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Lucinda is all sister act until she meets Greek bearing gifts

LUCINDA is a True Believer. She isn't one of these wishy-washy, namby-pamby Yes voters who will be putting their X in the Tá box next week with a heavy heart after concluding that it's the lesser of two evils and may free up a few quid if we need to dust off the begging bowl once more.

Not so with the Junior Minister for European Affairs. Lucinda Creighton embraces the fiscal compact treaty referendum with the same ardour that a young wan lavishes on the One Direction boys.

She was preaching her gospel to a roomful of the converted yesterday at yet another Women Say Yes event. This blessed campaign appears to have turned a swathe of the sisterhood into Molly Bloom -- yes I will yes I said yes. And so on.

This was a cross-party gathering, and a gang of TDs and senators had strolled in the sunshine from Leinster House over to the Mansion House for a photo-op, a few speeches and a cup of tay.

Ministers Joan Burton, Jan O'Sullivan and Frances Fitzgerald were there, along with deputies including Fine Gael's Mary Mitchell O'Connor who was resplendent in head-to-toe fuschia, Michelle Mulherin, Catherine Byrne, and Labour's Ciara Conway, and a few former ministers such as Gemma Hussey and Nora Owen.

Labour Senator Susan O'Keeffe (wo)manned the microphone, and invited Joan Burton to say a few words.

The Social Protection Minister warned the roomful of women from politics, from business and from NGOs that there was to be no slacking off just because summer had finally arrived. "It looks like we're going to have fine weather for the next week -- I want to ask all of you not to let up, but get out and campaign," she urged them.

"Europe has always been extremely positive for Irish women -- it's opened up for Irish women opportunities for equality and participation," she said.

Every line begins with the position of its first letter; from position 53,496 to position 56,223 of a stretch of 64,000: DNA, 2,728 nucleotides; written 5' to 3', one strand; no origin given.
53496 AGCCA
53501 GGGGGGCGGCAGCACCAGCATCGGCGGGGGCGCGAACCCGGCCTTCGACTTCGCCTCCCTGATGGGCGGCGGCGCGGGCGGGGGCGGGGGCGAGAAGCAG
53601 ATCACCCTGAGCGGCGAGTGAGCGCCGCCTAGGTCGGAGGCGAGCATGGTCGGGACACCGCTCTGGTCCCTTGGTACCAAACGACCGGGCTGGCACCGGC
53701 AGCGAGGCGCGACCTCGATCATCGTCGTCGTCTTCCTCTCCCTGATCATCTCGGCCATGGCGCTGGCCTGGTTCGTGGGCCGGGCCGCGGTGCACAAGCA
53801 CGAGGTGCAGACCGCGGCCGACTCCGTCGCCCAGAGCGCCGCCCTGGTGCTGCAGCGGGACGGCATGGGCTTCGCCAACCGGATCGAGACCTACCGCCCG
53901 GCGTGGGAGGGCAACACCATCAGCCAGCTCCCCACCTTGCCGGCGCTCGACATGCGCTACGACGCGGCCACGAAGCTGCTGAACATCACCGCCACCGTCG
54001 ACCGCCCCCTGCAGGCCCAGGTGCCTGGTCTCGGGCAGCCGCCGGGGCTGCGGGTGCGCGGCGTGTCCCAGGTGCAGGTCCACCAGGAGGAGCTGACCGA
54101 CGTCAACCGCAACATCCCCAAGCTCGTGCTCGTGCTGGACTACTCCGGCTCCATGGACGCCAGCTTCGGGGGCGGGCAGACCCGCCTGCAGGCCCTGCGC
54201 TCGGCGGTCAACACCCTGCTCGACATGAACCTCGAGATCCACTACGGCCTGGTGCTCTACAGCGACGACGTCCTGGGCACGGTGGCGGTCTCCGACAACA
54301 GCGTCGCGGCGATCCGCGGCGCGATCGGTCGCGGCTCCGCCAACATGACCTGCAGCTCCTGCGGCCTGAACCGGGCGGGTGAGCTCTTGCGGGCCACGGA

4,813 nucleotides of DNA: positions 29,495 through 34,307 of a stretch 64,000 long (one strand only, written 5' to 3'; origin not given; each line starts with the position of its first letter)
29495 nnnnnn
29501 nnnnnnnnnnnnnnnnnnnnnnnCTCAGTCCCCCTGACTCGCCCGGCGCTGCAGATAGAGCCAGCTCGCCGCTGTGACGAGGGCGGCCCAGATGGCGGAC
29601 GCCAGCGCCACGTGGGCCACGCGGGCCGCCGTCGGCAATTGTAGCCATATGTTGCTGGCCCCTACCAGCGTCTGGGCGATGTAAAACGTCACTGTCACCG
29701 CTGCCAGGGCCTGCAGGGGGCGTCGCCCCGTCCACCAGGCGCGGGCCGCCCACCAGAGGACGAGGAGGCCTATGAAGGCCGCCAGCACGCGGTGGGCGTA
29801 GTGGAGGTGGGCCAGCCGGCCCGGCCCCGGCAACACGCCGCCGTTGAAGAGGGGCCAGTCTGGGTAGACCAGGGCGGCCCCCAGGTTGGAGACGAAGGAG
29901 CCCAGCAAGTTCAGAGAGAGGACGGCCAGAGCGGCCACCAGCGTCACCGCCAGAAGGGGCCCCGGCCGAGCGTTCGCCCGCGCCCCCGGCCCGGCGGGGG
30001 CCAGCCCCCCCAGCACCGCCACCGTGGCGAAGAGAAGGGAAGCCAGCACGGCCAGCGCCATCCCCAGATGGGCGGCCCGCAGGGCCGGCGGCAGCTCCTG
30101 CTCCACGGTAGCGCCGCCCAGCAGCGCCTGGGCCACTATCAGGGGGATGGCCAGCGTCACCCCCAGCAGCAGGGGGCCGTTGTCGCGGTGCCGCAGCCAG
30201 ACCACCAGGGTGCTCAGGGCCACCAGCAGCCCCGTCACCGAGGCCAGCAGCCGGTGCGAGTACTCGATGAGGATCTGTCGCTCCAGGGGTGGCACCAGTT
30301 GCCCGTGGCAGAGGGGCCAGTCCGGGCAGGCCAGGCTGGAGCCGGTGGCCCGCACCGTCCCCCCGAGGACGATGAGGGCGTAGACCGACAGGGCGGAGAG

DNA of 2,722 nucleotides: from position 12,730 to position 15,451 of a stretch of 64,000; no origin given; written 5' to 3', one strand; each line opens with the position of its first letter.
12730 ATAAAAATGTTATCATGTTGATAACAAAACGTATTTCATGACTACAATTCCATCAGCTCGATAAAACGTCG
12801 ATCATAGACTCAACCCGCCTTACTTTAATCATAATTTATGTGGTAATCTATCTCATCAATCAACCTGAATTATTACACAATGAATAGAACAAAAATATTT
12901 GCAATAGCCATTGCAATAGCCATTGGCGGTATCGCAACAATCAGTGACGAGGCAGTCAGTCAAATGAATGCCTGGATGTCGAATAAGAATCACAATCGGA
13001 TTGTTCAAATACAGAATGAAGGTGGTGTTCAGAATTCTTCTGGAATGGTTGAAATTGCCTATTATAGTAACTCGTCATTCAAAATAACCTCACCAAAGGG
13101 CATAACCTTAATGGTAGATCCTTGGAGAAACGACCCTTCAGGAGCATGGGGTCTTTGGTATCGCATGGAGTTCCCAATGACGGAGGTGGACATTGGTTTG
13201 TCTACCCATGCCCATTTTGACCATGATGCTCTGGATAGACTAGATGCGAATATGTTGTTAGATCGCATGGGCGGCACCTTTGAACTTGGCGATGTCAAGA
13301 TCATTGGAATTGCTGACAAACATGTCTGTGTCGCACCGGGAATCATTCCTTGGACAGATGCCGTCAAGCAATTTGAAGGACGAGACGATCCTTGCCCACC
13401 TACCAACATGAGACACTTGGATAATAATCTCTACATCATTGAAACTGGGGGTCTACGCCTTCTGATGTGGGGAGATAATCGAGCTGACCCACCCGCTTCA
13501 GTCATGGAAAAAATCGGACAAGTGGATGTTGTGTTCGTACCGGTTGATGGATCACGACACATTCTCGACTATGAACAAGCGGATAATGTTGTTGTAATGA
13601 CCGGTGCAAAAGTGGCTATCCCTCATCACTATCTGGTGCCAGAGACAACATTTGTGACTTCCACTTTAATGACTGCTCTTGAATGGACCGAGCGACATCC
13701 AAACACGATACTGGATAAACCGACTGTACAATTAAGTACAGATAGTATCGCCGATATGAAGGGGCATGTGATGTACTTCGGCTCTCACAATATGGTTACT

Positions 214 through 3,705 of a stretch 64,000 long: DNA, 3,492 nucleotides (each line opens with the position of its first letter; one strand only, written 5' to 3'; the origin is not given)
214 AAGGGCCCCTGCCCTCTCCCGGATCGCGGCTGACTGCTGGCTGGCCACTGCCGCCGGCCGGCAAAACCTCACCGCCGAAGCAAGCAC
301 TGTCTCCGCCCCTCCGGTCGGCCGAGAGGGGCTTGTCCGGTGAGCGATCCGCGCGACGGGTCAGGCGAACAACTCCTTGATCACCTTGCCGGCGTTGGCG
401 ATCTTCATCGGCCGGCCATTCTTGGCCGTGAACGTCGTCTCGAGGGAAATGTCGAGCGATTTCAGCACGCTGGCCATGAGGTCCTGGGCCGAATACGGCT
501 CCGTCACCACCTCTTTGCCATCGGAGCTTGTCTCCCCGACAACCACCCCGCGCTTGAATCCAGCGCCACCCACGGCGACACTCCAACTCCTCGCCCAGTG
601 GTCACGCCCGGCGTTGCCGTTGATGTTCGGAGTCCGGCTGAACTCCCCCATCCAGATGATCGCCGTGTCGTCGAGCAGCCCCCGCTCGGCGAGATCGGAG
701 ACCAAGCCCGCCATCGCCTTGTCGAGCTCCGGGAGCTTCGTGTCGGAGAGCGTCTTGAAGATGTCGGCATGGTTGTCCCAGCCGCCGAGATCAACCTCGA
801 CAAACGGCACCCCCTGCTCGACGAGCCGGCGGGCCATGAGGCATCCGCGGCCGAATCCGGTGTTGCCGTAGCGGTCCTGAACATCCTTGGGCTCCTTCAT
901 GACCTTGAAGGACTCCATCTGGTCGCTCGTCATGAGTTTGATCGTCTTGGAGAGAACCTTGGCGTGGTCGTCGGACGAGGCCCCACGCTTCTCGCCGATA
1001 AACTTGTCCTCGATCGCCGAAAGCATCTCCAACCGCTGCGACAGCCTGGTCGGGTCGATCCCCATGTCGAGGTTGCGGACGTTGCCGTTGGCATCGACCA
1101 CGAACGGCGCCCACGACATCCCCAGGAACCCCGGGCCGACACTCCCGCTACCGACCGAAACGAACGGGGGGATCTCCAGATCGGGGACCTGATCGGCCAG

Lucinda spoke after Joan, and was she brimming with l'esprit de corps.

"The great thing about this campaign is the laying-down of the weapons of war that we use in the Dail and the Seanad on a daily basis in order to put the country first," she declared. "We know that women are the most thoughtful voters in the State, we take time to make up our minds," she added, as the tiny handful of men in the hall probably silently mouthed how we like to change our minds, too.

But Lucinda has no niggles of doubt about whether this treaty could be a poverty-making pig in a poke. "For me it's a no-brainer. I'm actually very enthusiastic about this treaty and we need to be fired up so we can convey our enthusiasm," she told the audience.

But not all women are so gung-ho. Shortly afterwards, Greek-Irish businesswoman Patricia Tsouros who has been campaigning for a No vote alongside Libertas founder Declan Ganley, fetched up outside the Department of Finance.

Patricia had a present for Michael 'Feta Compli' Noonan -- an airline ticket to Athens so he can go and look at the state o'chassis for himself. She had also brought posters depicting the minister with two fingers hoisted aloft and a strap-line that read: 'Are you thinking what we're thinking?'

Patricia, whose father is a Greek diplomat, has lived in Ireland for years. "My message to Michael Noonan is that he needs to consider what's happening in Europe and take this seriously because his jovial remark about Greece is not a laughing matter," she explained.

So she had brought him a plane ticket. "I give it to him with lots of love," she smiled as she obligingly held up the ticket for the photographers.

And suddenly Lucinda materialised -- she had nipped out to buy a sandwich for her lunch and ended up shaking hands bemusedly with a departing Patricia.

So what did Lucinda think of this No stunt? "Not a lot. Gimmicks and stunts don't impress people, but facts do," she sniffed.

Hmm. It's clear that the weapons of war can be snatched up again pronto any time a No head pops out of the trenches.

Irish Independent